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SALT LAKE CITY (AP) — A short list of possible locations for a new state prison grew Friday when a state commission working on the project decided to look at two more spots in northern Utah.
The additional locations in Utah County and Tooele County bring the total number of possible sites to five.
Utah's Prison Relocation Commission has looked at more than 40 sites since last summer in order to replace the aging 700-acre Utah State Prison in the Salt Lake City suburb of Draper.
Proponents of the move have said the prison, built in 1951, occupies valuable real estate as development booms around it. They also argue the prison needs to be modernized to fit current needs and standards.
For example, instead of long, narrow hallways with stacks of cells where prisoners are in relative isolation, modern prison buildings include cells with clear security glass doors clustered around common areas with tables, according to consultants hired by the prison commission. Instead of tall floodlights and guard towers, modern prison exteriors blend better with their environments with low, shaded lights and the use of sensing technology to detect movement along perimeters.
Rollin Cook, the executive director of the Utah Department of Corrections, told reporters Friday afternoon that by starting from scratch at a new location, the state is more likely to get a more efficient, state-of-the-art prison than if the prison is rebuilt where it sits.
Consultants hired by the prison commission will spend the next few months working on a detailed study of all potential five sites to determine how much it would cost and how long it would take to build at each site.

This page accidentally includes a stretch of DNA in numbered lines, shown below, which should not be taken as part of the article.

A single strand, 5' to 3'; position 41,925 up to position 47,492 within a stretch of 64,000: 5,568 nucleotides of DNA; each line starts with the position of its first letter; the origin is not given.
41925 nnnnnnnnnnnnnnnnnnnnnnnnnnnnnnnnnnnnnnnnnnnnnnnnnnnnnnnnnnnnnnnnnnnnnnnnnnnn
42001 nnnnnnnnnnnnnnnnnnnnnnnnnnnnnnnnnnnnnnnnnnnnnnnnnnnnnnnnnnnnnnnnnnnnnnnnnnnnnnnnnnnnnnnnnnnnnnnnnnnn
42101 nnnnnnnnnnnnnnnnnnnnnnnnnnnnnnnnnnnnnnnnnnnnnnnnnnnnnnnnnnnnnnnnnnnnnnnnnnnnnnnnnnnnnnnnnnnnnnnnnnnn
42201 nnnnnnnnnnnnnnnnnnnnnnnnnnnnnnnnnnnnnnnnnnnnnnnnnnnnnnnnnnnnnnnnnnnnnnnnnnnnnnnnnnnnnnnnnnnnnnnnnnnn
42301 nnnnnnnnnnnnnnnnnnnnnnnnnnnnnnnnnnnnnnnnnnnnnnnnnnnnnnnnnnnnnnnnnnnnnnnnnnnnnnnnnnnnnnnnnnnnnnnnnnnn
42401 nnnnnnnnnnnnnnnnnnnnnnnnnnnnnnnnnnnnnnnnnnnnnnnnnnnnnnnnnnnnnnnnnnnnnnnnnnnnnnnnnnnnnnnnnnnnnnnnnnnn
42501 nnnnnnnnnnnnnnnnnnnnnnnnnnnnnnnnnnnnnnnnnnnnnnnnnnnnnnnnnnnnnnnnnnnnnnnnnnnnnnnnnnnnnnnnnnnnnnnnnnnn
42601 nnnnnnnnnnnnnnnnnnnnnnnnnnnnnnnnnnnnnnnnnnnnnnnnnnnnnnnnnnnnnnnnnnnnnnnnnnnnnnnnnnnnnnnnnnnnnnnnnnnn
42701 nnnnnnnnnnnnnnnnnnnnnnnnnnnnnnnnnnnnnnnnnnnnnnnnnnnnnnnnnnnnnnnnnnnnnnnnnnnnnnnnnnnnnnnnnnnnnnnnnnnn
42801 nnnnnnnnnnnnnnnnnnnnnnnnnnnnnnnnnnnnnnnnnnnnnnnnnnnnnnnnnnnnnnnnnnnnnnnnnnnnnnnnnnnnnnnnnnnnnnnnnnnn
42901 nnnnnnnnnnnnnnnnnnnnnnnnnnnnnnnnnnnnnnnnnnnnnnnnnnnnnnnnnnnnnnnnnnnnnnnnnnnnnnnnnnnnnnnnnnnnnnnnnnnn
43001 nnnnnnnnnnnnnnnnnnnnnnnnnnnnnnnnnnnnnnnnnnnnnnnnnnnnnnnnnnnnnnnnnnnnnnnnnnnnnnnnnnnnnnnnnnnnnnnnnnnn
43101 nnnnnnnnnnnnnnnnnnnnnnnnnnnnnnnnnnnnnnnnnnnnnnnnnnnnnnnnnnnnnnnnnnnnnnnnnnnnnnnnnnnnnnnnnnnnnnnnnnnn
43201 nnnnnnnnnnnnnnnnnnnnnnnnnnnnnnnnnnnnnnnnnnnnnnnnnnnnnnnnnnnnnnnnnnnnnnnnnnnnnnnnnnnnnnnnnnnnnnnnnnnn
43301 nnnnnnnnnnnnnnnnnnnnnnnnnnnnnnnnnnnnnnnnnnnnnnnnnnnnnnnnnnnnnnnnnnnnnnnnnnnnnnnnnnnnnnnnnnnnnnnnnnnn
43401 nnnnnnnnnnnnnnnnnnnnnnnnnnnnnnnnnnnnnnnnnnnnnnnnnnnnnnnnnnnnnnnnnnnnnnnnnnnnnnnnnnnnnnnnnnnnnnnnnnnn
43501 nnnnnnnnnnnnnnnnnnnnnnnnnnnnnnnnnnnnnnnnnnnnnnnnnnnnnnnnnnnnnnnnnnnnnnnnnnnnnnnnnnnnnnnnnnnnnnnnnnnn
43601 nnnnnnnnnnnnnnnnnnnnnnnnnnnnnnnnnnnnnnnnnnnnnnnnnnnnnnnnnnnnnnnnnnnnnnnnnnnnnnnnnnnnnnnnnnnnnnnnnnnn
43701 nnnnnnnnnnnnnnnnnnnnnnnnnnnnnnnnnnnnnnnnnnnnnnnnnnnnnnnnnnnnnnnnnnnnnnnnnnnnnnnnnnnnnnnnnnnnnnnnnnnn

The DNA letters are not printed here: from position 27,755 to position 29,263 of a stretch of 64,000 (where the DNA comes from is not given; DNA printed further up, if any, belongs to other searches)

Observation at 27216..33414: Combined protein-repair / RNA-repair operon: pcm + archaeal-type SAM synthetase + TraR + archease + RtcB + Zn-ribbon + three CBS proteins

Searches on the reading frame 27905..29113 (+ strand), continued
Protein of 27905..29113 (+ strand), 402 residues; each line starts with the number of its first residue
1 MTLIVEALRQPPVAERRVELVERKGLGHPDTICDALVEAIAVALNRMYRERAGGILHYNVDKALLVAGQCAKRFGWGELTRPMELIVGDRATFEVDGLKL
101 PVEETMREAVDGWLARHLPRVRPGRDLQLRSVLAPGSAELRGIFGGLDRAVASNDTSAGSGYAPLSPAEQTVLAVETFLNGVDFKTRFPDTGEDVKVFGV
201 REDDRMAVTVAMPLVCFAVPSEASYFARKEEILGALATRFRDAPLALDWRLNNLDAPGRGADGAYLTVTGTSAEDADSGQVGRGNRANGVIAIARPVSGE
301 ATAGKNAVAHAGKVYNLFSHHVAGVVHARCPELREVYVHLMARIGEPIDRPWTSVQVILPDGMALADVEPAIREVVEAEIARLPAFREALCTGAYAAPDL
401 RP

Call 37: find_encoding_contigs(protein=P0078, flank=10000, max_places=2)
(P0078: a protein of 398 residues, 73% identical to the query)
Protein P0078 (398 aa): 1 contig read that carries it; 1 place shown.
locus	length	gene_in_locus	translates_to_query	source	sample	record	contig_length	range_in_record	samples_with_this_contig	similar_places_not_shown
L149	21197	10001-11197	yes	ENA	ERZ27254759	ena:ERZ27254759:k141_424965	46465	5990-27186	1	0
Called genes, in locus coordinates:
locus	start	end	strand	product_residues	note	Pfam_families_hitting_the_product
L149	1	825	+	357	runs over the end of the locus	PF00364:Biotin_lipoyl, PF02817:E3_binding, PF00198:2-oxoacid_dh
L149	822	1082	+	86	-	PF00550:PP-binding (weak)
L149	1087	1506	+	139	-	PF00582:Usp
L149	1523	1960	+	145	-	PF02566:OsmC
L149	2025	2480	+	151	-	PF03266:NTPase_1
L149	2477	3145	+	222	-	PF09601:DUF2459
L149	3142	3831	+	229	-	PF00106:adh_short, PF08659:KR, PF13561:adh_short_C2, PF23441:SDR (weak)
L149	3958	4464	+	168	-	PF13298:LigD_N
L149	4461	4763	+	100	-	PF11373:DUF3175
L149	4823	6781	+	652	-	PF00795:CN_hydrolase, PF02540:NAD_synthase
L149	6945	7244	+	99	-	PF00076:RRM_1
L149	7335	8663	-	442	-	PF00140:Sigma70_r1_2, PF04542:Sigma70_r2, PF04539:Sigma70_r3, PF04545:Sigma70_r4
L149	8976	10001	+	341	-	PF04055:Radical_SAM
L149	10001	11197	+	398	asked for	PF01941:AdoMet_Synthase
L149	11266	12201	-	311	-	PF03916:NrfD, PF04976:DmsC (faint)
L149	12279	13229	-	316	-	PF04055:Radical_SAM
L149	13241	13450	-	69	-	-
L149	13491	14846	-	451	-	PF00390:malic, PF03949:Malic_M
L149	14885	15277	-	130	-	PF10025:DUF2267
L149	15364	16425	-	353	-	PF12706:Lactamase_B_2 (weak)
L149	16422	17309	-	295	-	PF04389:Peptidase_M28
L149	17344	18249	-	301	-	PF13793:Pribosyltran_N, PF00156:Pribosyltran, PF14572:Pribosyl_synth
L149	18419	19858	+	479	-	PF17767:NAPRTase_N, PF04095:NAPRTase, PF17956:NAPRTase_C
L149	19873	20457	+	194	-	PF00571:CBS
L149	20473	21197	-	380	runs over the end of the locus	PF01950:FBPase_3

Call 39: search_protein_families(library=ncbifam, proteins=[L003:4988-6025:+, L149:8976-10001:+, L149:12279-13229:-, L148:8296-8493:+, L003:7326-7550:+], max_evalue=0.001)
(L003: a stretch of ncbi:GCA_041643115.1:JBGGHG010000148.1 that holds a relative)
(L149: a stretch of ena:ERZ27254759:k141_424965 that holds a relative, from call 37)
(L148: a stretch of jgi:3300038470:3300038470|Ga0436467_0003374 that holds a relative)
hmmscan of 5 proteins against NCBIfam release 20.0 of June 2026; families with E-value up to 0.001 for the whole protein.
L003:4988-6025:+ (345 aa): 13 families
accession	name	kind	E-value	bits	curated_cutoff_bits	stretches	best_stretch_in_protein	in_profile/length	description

Since late last year, the commission's members have studied three spots in Tooele, Salt Lake and Utah counties. But they have received resistance from local officials and residents, who argue a nearby prison would hurt economic development and home prices.
The two sites added Friday are more than five times larger than the 500-acres state officials say they need. With that kind of space, it's possible to build a relatively isolated prison that sits back from the road, consultant Robert Nardi said Friday.
The new location in Utah County is 2,700 acres along State Route 73. It's west of Eagle Mountain, north of Fairfield and south of Cedar Fort. In Tooele County, the new spot officials are considering is more than 4,200 acres that sit west and north of the city of Grantsville.
Commission members on Friday also approved a report recommending that lawmakers and Gov. Gary Herbert allow the commission to pick the final location for a new prison. The commission's original task was simply to recommend a site or two to the Legislature, which would make the final decision.
Kaysville Republican Rep. Brad Wilson, a chair of the prison commission, is working on a bill to allow the change. Wilson said this week that if the commission makes the decision, lawmakers won't have to deal with it during a special session this summer.
Herbert said this week that he will likely veto the bill. Speaking at his monthly televised news conference Thursday, the Republican governor said the full Legislature and his office should not be cut out of the process.
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